Members of Parliament are paid a significant amount of money to represent their constituents. A generous salary is backed up by expenses for staff and accommodation. Train fares to and from London can be claimed back. But many of those in the Commons still feel the need to supplement that income by writing, or putting their names to, articles in one or more newspapers, including the Murdoch Sun.
Policy Exchange. And we all know what they think about Merseyside
There is, though, a problem in getting one’s name in the Super Soaraway Currant Bun: the paper has a rabidly Europhobic, authoritarian and right-wing agenda. Many Tory MPs fit right in with this stance, but for others it can be more problematic. And the potential pitfalls for Labour members should be in the category of the bleeding obvious.
That, though, has not prevented several of the party’s MPs writing for the Murdoch goons, even in the period since Jeremy Corbyn, someone the Sun goes out of its way to smear on a regular basis, became leader. Some, like John Mann, don’t know any better. Others, like Jess Phillips, probably don’t care. And Sarah Champion should have known better than trust the inmates of the Baby Shard bunker any further than she could chuck them.
But the Labour MP whose presence in the Sun has caused the most controversy lately has been Frank Field, who has represented Birkenhead since 1979. Not only was he sounding off against his party’s leadership - the subject was the EU and remaining in the Customs Union - but his presence was then used by the paper to accuse Corbyn of “ratting” on his voters. Field should have known how his article would be manipulated.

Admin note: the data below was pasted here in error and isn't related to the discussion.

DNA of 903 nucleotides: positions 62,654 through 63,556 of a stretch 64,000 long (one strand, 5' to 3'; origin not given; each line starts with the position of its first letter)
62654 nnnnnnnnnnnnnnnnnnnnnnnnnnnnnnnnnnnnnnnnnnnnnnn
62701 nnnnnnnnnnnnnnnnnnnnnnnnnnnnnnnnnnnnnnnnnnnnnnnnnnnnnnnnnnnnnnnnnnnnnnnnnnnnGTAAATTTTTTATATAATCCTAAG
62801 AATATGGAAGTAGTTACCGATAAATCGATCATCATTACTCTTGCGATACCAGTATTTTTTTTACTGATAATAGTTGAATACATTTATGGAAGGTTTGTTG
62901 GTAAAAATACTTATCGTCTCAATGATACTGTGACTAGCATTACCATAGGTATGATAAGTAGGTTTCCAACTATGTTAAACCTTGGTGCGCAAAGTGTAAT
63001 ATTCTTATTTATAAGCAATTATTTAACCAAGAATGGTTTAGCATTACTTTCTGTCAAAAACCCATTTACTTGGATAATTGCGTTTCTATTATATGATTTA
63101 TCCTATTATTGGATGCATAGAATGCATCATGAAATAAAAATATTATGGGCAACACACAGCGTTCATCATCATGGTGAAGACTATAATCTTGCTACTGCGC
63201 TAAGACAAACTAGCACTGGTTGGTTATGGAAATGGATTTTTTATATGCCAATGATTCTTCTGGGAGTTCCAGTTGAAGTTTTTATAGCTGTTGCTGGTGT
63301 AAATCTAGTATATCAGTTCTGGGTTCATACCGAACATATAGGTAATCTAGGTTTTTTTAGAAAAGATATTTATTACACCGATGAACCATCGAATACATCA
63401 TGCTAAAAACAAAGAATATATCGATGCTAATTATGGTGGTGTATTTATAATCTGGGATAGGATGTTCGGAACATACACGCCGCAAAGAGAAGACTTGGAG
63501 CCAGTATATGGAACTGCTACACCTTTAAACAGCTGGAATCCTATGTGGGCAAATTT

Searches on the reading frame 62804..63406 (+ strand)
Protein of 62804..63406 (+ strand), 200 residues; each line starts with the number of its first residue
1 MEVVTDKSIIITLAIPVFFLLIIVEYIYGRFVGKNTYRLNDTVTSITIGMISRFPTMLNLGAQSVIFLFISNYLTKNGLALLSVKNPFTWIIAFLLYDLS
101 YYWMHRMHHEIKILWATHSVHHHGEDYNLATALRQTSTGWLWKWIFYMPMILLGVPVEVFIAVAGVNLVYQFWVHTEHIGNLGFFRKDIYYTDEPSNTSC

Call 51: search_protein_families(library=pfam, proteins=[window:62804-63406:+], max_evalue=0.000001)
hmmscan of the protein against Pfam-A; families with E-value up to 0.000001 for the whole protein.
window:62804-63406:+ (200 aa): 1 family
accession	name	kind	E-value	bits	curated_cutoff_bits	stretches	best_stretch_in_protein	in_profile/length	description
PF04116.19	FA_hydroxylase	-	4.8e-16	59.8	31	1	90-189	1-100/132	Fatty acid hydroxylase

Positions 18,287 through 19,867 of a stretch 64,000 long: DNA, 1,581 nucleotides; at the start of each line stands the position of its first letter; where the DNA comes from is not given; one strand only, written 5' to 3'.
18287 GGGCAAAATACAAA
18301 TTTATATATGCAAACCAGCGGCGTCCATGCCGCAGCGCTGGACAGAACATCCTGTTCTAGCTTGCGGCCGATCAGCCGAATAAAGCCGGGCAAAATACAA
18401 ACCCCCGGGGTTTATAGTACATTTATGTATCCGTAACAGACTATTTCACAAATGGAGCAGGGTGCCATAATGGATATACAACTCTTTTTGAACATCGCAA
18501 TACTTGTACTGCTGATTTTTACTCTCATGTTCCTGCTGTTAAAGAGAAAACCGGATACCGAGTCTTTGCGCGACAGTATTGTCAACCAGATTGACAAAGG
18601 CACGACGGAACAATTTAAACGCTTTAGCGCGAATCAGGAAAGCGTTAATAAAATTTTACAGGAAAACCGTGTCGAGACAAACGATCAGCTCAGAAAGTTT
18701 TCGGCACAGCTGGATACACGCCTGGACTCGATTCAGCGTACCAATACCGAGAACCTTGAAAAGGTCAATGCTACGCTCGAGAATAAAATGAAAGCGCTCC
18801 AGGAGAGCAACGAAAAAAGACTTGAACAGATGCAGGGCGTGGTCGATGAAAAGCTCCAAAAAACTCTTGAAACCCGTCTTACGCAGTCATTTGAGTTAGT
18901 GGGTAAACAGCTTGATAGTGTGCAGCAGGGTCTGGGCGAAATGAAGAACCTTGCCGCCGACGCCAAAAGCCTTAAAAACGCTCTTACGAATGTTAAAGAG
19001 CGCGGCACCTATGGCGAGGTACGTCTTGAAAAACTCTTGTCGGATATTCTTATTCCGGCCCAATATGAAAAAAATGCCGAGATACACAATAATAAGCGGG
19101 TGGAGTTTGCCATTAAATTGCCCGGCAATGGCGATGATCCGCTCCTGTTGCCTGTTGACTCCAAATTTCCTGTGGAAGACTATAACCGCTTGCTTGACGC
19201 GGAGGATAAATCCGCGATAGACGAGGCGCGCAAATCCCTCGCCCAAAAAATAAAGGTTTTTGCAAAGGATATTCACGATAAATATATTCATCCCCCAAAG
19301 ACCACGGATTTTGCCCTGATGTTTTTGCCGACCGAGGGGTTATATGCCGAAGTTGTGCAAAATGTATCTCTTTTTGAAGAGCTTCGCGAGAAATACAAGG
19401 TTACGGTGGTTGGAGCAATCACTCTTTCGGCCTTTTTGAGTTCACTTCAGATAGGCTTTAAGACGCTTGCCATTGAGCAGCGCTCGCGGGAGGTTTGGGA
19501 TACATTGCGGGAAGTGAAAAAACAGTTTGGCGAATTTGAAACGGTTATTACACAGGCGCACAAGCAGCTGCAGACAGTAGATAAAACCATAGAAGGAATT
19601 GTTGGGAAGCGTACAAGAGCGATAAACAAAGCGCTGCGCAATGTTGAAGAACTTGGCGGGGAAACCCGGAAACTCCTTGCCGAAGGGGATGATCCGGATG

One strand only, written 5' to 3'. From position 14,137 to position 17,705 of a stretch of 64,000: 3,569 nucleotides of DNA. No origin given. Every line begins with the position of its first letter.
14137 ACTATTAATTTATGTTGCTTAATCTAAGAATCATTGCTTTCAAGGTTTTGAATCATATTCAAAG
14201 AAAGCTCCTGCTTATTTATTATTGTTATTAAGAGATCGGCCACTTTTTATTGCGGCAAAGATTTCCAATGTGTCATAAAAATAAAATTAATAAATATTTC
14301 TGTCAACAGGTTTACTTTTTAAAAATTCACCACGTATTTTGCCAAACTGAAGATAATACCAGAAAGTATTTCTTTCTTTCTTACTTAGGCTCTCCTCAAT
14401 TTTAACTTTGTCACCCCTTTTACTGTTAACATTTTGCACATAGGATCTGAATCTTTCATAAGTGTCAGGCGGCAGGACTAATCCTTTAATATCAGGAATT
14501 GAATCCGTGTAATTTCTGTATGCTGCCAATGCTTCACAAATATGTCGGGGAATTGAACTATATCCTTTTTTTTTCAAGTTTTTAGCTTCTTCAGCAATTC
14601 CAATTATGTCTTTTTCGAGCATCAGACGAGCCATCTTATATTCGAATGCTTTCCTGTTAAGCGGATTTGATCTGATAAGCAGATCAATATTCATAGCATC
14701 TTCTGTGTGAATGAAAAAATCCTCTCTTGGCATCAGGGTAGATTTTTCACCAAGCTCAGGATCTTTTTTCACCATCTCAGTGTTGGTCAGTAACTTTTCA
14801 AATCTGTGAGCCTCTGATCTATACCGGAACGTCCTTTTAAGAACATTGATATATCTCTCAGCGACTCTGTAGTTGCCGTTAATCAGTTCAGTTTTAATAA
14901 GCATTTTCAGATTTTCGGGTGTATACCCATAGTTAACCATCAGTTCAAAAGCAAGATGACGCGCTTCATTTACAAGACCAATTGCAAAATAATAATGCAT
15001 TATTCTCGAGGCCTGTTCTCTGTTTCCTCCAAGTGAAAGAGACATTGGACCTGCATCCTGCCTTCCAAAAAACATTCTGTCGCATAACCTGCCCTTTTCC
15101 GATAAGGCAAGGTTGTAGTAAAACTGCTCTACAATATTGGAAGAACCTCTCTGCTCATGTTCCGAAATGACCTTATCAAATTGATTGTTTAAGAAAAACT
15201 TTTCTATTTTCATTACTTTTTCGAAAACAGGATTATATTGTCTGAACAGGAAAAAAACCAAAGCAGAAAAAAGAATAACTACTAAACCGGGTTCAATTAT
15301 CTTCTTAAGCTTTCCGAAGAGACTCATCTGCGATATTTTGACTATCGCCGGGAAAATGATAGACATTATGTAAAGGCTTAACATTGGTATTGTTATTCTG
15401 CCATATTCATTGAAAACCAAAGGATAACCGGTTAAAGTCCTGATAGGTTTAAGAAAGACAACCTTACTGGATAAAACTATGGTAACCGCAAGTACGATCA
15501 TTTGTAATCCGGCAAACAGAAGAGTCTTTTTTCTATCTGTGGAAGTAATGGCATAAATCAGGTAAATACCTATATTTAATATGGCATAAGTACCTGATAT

What was worse, though, was that Field is not some ingenue - he represents a constituency on Merseyside. It matters little that Birkenhead is across the river from Liverpool: the whole area holds a visceral hatred for the Sun, and has done ever since the paper smeared Liverpool fans over the Hillsborough stadium disaster.
Being on the Wirral is no excuse for dancing to the Murdoch tune, nor for disrespecting the memory of the 96, the mistake that cost Esther McVey her seat, against the national trend, in 2015. Representing a safe seat and claiming freedom of speech won’t cut it.
The Sun uses MPs for its own ends, whatever their party. As Sarah Champion found to her cost, the paper adds the headlines it wants, not the ones the author wants. It selects the bits that suit its agenda. The resulting articles benefit the Murdoch mafiosi, not the MP, certainly not the Labour Party, and most definitely not Jeremy Corbyn.
There is, of course, one way to ensure that an MP does not have his or her views misrepresented, manipulated, skewed and twisted, and that is not to go near the Sun in the first place. This also has the benefit of not disrespecting the memory of the 96 - which, on Merseyside, might be thought to be the deciding factor.
Plenty of media outlets will allow MPs to get their message across to their audience. And most of those have the advantage of cutting out the corrupt, venal, dishonest, unprincipled and downright criminal enterprise that is the Murdoch press. Don’t write for the Sun.